"What you saw in Paris was a game-changer in many ways," Downing declared into a bullhorn. "For the past several years we've been preparing for lone wolves — one or two people hitting one or two locations. This was layered. It was complex. It was coordinated."
The lot is one of several staging areas in the city where officers would convene before being deployed to respond to a terrorist attack. LAPD's Operation Archangel is constantly updating its running list of soft and hard terrorism targets.
"It's not an if, it's a when," Police Commission President Matt Johnson said.
LAPD Chief Charlie Beck said the Paris attacks offered critical lessons.
"You always have to evolve with the threat," he said.
Protecting "soft targets" has long been an issue in Los Angeles. For years, experts have expressed special concern about LAX, saying the airport is vulnerable to truck and car bombs that could be detonated next to crowded terminals and sidewalks. Officials have said they have boosted security dramatically since 9/11.
But since then, the airport has been the scene of two violent incidents.
In 2002, a gunman attacked the El Al Israel Airlines ticket counter, killing two people and wounding several others before a security guard working for El Al fatally shot him. In 2013, a gunman roamed through a terminal with an assault-style rifle before killing a TSA officer.
The approaching holiday season has agencies on their toes. Los Angeles County Sheriff Jim McDonnell said deputies will increase their visibility across the region. He noted that the weapons and explosives used in the Paris attacks are readily available in Southern California.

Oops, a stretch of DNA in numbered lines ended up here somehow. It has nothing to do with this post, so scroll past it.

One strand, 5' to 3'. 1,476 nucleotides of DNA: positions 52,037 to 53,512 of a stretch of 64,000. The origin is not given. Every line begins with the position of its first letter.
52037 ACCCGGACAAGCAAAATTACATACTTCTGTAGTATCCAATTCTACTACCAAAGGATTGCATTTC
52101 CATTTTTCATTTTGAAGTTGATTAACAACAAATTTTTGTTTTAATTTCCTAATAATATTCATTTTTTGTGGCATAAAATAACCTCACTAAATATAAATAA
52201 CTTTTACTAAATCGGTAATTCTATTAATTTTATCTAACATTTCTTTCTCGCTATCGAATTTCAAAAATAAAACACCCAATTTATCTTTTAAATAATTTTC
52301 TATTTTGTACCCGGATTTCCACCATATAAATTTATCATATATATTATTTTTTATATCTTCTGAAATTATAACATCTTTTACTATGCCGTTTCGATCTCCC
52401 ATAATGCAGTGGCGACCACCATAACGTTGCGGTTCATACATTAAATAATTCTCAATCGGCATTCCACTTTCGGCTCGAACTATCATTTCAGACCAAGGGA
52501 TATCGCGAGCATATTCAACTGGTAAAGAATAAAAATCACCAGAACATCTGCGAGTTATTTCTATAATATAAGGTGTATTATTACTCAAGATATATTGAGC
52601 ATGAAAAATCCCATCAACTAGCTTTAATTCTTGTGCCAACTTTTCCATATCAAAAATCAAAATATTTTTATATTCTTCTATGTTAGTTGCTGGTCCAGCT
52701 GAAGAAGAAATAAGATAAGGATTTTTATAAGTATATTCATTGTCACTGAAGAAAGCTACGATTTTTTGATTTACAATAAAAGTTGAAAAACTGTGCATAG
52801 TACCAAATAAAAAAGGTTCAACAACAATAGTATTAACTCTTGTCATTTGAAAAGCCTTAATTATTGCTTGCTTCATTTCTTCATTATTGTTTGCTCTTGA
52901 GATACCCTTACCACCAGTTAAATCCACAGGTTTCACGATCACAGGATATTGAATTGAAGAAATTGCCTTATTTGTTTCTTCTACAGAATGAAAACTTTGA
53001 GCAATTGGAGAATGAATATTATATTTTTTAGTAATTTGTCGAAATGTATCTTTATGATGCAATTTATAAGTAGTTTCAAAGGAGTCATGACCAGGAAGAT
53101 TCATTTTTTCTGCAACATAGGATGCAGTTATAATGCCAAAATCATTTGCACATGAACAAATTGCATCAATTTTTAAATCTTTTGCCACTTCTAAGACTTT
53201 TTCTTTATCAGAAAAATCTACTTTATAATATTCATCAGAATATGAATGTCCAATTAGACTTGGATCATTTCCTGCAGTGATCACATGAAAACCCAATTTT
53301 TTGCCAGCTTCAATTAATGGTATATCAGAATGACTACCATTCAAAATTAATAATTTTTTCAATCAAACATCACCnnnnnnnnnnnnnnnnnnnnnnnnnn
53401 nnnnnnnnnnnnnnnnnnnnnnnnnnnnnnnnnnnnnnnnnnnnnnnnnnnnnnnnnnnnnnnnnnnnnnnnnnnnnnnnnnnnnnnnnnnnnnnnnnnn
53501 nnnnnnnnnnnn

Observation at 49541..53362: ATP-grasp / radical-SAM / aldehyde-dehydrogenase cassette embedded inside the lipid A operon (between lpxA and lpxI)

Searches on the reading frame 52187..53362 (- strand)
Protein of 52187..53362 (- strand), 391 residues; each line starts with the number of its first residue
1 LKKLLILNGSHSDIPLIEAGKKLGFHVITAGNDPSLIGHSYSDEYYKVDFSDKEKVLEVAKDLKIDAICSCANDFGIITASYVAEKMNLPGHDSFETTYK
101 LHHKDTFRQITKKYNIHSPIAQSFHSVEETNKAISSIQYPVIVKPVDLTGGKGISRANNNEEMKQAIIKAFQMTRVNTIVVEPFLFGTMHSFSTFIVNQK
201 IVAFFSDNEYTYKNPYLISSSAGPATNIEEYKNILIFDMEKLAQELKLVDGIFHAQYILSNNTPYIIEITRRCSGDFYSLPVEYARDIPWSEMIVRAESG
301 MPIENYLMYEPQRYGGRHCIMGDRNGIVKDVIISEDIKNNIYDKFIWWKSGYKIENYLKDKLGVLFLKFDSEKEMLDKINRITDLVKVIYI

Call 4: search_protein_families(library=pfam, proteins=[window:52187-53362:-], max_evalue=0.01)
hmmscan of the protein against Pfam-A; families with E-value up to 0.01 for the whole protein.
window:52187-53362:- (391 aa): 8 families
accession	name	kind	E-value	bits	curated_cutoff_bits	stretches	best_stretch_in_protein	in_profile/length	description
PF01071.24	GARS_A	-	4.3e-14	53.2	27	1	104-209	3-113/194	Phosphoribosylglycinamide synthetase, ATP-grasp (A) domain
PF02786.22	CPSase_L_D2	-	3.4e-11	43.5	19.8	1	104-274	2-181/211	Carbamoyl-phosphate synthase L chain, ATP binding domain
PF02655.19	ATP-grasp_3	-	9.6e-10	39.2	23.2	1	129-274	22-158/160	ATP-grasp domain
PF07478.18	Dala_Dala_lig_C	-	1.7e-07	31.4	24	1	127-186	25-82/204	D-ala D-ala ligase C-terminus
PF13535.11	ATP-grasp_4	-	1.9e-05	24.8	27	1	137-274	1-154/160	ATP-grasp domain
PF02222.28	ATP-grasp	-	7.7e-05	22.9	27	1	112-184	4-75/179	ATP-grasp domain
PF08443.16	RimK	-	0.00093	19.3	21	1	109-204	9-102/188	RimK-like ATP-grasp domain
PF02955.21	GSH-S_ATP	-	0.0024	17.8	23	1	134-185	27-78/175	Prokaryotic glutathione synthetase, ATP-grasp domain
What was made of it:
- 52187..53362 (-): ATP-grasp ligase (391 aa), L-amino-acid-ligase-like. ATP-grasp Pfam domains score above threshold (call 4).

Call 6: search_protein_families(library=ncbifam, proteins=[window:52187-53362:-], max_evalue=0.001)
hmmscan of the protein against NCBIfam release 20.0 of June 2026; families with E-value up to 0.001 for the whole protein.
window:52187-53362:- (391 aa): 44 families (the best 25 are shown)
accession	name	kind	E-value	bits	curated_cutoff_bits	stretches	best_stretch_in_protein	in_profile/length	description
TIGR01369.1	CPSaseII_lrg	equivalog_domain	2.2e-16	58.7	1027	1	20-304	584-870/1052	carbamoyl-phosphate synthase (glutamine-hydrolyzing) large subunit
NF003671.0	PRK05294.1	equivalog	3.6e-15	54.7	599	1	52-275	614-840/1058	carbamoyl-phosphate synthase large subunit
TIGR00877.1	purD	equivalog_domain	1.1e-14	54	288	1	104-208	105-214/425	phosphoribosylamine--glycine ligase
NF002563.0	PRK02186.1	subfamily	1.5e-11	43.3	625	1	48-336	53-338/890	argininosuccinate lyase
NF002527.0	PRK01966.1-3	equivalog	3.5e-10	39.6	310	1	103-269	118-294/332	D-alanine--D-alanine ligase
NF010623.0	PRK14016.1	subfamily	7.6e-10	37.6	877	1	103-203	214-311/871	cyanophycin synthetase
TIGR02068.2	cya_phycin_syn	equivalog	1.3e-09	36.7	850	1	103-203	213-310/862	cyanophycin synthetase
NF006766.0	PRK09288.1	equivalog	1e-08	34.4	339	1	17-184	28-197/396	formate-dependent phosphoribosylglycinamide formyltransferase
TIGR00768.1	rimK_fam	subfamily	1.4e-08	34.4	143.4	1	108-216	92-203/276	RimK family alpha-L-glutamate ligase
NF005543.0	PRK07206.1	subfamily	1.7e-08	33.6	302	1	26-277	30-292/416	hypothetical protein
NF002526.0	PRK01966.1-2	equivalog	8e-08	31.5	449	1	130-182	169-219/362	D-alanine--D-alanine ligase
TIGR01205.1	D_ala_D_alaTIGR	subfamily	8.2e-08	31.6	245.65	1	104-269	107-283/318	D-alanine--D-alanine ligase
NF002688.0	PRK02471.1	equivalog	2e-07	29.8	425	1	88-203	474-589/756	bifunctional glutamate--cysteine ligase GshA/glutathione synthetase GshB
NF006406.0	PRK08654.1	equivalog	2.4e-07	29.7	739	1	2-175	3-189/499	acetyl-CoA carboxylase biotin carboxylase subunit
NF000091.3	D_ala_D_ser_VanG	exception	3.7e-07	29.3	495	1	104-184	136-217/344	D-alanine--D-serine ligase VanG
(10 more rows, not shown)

He declined to go into specifics on counterterrorism plans, but acknowledged that law enforcement was limited when it came to dealing with a vast landscape.
"At the end of the day, an engaged public comfortable with reporting what they see is just as important," McDonnell said. "It is time for the police and community to come together. There are too few officers protecting many so the public's eyes and ears are the key. You can no longer think someone else will report that bag."
But reporting potential terrorist activity needs to be done with care and should not involve racial profiling, authorities said.
"Our Muslim community is probably our greatest strength right now," Downing said. "Anti-Muslim acts and backlash actually hurt counterterrorism and create a breeding ground for wannabes."
The local Muslim community has long partnered with law enforcement, sharing information and keeping communication lines open.
That's why it stung when media narratives made sweeping statements about Muslims after the Paris attacks, said Salam Al-Marayati, president of the Muslim Public Affairs Council.
"We're doing everything we can in terms of partnership and being proactive, helping build better programs in our community, more civic engagement and more intervention programs," he said.
"American Muslims have spoken out vociferously against the ISIS ideology and have basically erected a wall of opposition to them."
Al-Marayati said interfaith meetings also help foster a united front when it comes to prevention.
Officials caution the public against overreacting to the bumped-up security. The odds of being killed in a terrorist attack remain minuscule. But an increase in awareness is beneficial for everyone.
"In the wake of every attack, everyone does a review and takes it up a few notches," said Jenkins. "It's not a bad thing. It reminds us terrorism is real."